COW COUNTRY NEWS

• APRIL 2018

• A P U B L I C AT I O N O F T H E K E N T U C K Y C AT T L E M E N ’ S A S S O C I AT I O N


KENTUCKY BEEF COUNCIL

SUNRISE BEEF SLIDERS Rise and shine! These Sunrise Beef Sliders, featuring ground beef, eggs, American cheese, and onions are a fantastic way to start your day and utilize leftover ground beef. INGREDIENTS: •

1 pound Ground Beef (93% lean or leaner)

1/2 teaspoon salt

1/4 teaspoon pepper

4 slices American cheese, cut in half

1/2 cup chopped onions

1/2 cup chopped mushrooms

2 large eggs, slightly beaten

8 whole wheat slider buns, split

COOKING: 1. Combine Ground beef, salt and pepper in large bowl, mixing lightly but thoroughly. Lightly shape into eight thin mini-patties. Heat large nonstick skillet over medium heat until hot. Add patties; cook 5 to 6 minutes or until instant-read thermometer inserted horizontally into center registers 160°F, turning once. Top each burger with half cheese slice. Remove burgers; keep warm. Cook’s Tip: Cooking times are for fresh or thoroughly thawed ground beef. Ground beef should be cooked to an internal temperature of 160°F. Color is not a reliable indicator of ground beef doneness. 2. Add onions and mushrooms to same skillet and cook for 2 to 4 minutes until tender. Add eggs and cook and stir 2 minutes until desired doneness. Season as desired. 3. Place burgers on bottoms of buns. Top burgers evenly with egg mixture. Close sandwiches. Test Kitchen Tips: Cooking times are for fresh or thoroughly thawed ground beef. Ground beef should be cooked to an internal temperature of 160°F. Color is not a reliable indicator of ground beef doneness.

COW COUNTRY NEWS

• APRIL 2018

• A P U B L I C AT I O N O F T H E K E N T U C K Y C AT T L E M E N ’ S A S S O C I AT I O N

87


KENTUCKY BEEF NETWORK drugs, and other chemical compounds and uses testing at the port of entry for residues of banned substances in imported beef to enforce its ban.

CHINA: A NEW MARKET OPPORTUNITY BECKY THOMPSON Director of KBN

4. Response to a Future BSE Case: In the event of a BSE case, China will continue to permit imports of U.S. beef provided that the U.S. maintains its OIE negligible risk status.

Let’s lay some ground rules before I start 1.

Kentucky Beef Network’s Mission is to help Kentucky beef cattle farmers improve animal health, genetics, forages, and marketing opportunities by enhancing producer profitability.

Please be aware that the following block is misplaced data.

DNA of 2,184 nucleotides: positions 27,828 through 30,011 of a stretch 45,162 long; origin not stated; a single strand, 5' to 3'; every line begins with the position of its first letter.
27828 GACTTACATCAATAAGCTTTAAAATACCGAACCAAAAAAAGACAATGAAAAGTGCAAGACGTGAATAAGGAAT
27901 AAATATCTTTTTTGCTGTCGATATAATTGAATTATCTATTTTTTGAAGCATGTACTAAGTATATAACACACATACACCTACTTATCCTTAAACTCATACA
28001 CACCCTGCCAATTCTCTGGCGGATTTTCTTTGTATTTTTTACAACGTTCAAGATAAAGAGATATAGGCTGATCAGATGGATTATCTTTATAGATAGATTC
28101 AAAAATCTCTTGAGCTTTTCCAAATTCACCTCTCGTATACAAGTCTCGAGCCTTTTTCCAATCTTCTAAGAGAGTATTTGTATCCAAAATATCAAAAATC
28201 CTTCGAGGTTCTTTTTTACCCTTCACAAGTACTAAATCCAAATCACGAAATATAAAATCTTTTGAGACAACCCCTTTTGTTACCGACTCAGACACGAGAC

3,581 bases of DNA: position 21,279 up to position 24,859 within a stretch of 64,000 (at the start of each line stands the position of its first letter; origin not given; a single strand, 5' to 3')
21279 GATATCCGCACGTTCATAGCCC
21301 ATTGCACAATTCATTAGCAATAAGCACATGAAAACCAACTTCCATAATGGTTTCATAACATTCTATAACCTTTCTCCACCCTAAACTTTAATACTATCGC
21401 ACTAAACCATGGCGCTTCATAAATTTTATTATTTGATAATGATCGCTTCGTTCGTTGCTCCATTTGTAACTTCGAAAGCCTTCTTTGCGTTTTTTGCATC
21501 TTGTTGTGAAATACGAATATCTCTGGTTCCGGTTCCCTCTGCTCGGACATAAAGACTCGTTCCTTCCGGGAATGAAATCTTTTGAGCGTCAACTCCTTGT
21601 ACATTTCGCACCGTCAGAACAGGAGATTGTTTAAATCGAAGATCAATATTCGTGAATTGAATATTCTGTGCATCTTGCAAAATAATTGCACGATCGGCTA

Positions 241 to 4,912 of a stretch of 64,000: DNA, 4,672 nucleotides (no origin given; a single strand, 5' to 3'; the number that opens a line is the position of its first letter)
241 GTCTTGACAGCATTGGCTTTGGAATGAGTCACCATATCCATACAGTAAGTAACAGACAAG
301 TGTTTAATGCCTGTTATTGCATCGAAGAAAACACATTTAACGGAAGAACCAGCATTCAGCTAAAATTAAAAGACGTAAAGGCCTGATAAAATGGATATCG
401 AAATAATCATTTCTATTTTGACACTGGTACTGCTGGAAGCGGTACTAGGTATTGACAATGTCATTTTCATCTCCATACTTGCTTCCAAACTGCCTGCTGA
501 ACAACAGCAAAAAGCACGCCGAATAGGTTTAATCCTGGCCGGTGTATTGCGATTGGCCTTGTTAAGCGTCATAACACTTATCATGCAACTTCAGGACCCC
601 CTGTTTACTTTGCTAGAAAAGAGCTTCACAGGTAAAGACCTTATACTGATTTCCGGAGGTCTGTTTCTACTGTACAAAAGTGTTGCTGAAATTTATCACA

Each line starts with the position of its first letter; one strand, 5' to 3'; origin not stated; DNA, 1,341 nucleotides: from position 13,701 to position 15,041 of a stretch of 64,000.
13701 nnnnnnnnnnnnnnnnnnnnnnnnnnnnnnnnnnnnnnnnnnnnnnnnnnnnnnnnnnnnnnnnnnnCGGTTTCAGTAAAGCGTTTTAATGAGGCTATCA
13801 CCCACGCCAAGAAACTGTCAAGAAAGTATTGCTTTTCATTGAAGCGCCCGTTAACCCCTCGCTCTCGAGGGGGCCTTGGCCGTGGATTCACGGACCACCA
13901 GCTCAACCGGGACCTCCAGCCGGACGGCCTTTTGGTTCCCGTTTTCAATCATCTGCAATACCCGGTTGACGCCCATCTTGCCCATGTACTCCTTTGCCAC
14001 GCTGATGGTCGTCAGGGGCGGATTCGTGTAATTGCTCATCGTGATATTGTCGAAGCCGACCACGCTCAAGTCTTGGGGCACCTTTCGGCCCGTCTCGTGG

5. Slaughter Plant Registration: China recognizes the U.S. food safety system as equivalent and permits imports of beef from all FSIS-approved establishments (Note: To be eligible to export to China the establishment must be enrolled in the USDA-AMS China Export Verification Program).

2. How do we position Kentucky feeder calves to capture all value added marketing opportunities? The China export market opening in June of 2017 is a very important export market opportunity for the United States. Prior to being shut out of China for 14 years with the infamous “Christmas Cow” in December of 2003 with we had 70% of the market share. Things have changed domestically in those 14 years that make this opportunity that much more important. CattleFax’s annual report states the U.S. beef cow inventory has grown 2.8 million head in four years and could potentially add another 200,000-400,000 head in upcoming years. While the USDA Economic Research report shows that Millennials, the largest generation which makes up 83 million people are spending only 2.4% of their food budget on red and white meat the lowest of all generations. These two factors offer a great opportunity for cattle producers as it appears that we could have an influx of meat domestically that we may not be able to consume which makes export markets more appealing. While the U.S. was shut out of the China market their consumption of red meat increased over 2500%. China’s current population is 1.4 billion people with a growing middle class that has a preference for western cooking methods. This market is a potential $2.5 billion